The tech giant reported a net income of $3.931 billion, or $4.93 per share (statement).
Non-GAAP earnings were $6.99 per share on a revenue of $17.7 billion, up 11 percent year-over-year.
Analysts were looking for earnings of just $6.70 per share with $17.7 billion in revenue overall.
Traffic acquisition costs totaled approximately $3.377 billion, meaning revenue excluding TAC would ring up to approximately $14.323 billion.
Although it doesn't look to have caused as much of a dent this quarter as it did three months ago, the stronger U.S. dollar did affect results somewhat.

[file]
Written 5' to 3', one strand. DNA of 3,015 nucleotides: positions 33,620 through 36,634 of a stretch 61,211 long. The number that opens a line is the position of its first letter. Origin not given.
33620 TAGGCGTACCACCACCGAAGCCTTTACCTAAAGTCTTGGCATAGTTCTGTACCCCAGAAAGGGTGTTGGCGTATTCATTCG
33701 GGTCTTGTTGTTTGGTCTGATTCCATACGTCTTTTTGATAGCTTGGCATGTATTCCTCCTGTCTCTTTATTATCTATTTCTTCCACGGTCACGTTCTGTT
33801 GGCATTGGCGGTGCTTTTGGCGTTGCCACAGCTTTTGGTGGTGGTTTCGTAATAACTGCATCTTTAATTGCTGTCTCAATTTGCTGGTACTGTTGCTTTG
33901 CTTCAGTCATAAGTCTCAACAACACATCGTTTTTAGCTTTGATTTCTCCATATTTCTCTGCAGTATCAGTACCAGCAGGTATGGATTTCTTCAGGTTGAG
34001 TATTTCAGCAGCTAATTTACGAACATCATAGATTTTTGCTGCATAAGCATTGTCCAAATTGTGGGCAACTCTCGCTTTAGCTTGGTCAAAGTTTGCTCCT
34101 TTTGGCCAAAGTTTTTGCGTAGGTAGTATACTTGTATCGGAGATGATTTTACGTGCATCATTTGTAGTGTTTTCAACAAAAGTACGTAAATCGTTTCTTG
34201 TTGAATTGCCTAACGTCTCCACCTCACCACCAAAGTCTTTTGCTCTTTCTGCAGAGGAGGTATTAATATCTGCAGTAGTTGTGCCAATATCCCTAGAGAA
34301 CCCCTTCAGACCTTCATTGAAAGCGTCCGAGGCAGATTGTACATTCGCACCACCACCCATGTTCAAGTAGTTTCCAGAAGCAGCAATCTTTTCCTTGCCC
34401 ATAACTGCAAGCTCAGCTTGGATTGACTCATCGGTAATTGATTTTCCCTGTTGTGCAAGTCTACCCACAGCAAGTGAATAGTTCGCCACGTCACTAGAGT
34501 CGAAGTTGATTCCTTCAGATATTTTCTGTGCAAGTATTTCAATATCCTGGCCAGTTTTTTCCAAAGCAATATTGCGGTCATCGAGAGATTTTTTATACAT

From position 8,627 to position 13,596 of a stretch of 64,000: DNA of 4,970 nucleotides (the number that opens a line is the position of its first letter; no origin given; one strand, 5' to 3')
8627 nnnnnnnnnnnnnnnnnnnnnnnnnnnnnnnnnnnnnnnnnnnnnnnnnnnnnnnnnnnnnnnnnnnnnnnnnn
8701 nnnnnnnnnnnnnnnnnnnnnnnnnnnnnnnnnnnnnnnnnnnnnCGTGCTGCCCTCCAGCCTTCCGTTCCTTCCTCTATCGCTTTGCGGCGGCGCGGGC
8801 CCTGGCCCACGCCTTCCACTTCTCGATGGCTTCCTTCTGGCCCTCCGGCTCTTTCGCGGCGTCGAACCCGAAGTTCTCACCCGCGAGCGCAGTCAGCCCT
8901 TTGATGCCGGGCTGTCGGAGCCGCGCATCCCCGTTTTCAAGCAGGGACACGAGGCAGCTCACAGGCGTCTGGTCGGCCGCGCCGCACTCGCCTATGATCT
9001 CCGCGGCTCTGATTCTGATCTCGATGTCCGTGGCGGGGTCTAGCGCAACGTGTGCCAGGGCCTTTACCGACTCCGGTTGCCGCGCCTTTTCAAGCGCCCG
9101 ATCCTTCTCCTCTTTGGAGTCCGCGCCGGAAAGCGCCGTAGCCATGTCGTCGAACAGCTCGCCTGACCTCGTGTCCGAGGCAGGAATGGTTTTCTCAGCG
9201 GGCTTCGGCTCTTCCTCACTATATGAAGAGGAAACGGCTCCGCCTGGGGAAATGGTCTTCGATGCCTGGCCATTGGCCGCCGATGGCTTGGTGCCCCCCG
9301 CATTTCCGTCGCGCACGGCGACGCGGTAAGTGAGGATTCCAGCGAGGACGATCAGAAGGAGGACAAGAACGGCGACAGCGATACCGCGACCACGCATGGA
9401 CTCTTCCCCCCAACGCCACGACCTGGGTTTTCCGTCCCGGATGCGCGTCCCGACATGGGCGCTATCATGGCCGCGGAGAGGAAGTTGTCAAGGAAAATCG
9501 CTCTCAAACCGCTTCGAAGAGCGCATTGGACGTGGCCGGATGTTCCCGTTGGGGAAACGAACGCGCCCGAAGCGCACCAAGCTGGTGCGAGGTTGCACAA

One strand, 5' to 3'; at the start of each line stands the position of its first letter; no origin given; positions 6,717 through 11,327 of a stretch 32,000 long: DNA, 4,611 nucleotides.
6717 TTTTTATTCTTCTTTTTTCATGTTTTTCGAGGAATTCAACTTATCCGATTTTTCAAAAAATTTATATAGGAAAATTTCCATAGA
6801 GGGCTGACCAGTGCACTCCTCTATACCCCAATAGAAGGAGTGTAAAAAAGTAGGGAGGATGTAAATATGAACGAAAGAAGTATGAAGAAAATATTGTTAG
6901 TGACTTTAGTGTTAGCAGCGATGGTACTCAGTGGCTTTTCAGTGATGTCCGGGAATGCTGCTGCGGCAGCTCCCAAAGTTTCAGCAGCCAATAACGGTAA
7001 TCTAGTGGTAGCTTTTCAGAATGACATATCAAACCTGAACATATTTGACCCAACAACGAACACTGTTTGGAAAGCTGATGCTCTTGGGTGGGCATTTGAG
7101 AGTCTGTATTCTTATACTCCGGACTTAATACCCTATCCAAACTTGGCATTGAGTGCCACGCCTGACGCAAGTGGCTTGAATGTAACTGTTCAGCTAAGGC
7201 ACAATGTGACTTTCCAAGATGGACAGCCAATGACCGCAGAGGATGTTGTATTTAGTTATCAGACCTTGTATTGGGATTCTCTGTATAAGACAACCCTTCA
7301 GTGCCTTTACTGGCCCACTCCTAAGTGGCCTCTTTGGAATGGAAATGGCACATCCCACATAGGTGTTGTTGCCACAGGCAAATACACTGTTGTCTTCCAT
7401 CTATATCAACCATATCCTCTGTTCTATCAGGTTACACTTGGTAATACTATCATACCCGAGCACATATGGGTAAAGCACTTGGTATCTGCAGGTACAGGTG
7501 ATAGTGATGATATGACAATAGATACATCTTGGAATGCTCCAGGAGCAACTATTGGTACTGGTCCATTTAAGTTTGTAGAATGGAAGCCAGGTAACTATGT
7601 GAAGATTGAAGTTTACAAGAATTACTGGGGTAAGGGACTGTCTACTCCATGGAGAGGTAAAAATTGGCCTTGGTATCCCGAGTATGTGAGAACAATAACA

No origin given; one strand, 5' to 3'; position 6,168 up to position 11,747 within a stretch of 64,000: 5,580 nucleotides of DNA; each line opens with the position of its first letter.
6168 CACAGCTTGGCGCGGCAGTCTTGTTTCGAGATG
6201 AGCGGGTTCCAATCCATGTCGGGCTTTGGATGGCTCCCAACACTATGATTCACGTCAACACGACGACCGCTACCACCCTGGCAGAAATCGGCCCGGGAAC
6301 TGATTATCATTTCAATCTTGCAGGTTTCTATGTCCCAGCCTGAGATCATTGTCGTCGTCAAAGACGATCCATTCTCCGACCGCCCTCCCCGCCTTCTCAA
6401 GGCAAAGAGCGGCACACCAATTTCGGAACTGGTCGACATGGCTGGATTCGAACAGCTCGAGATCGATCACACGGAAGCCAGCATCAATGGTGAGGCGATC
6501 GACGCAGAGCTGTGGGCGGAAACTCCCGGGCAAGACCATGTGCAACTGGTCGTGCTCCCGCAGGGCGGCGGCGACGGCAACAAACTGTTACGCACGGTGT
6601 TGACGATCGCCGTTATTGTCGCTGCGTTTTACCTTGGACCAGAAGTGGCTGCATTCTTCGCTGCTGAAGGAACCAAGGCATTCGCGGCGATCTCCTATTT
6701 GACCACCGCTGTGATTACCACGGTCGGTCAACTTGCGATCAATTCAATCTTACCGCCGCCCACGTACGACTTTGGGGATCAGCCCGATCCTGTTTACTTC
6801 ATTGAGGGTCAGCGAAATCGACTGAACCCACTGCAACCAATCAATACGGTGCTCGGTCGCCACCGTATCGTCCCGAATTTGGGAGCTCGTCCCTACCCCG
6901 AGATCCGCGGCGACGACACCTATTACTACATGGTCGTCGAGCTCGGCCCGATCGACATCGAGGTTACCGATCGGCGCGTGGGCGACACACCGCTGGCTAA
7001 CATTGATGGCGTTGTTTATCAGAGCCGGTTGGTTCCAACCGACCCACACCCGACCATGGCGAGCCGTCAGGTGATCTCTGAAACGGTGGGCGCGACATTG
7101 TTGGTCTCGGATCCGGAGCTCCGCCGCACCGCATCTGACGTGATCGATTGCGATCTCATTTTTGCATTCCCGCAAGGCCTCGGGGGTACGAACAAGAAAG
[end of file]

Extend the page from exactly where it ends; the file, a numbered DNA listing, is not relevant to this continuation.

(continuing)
According to Google, if "foreign exchange rates remained constant from the second quarter of 2014 through the second quarter of 2015," then Q2 revenue would have been $1,103 million higher with a constant currency growth rate of 18 percent annually.
Nevertheless, shareholders must have been pleased as Google stock started to soar by as much as seven percent initially in after-hours trading.
On her first quarterly earnings report as chief financial officer, Google's new CFO Ruth Porat attributed the "solid" results to growth "across the breadth of our products, most notably core search, where mobile stood out, as well as YouTube and programmatic advertising."
"We are focused every day on developing big new opportunities across a wide range of businesses," Porat wrote. "We will do so with great care regarding resource allocation."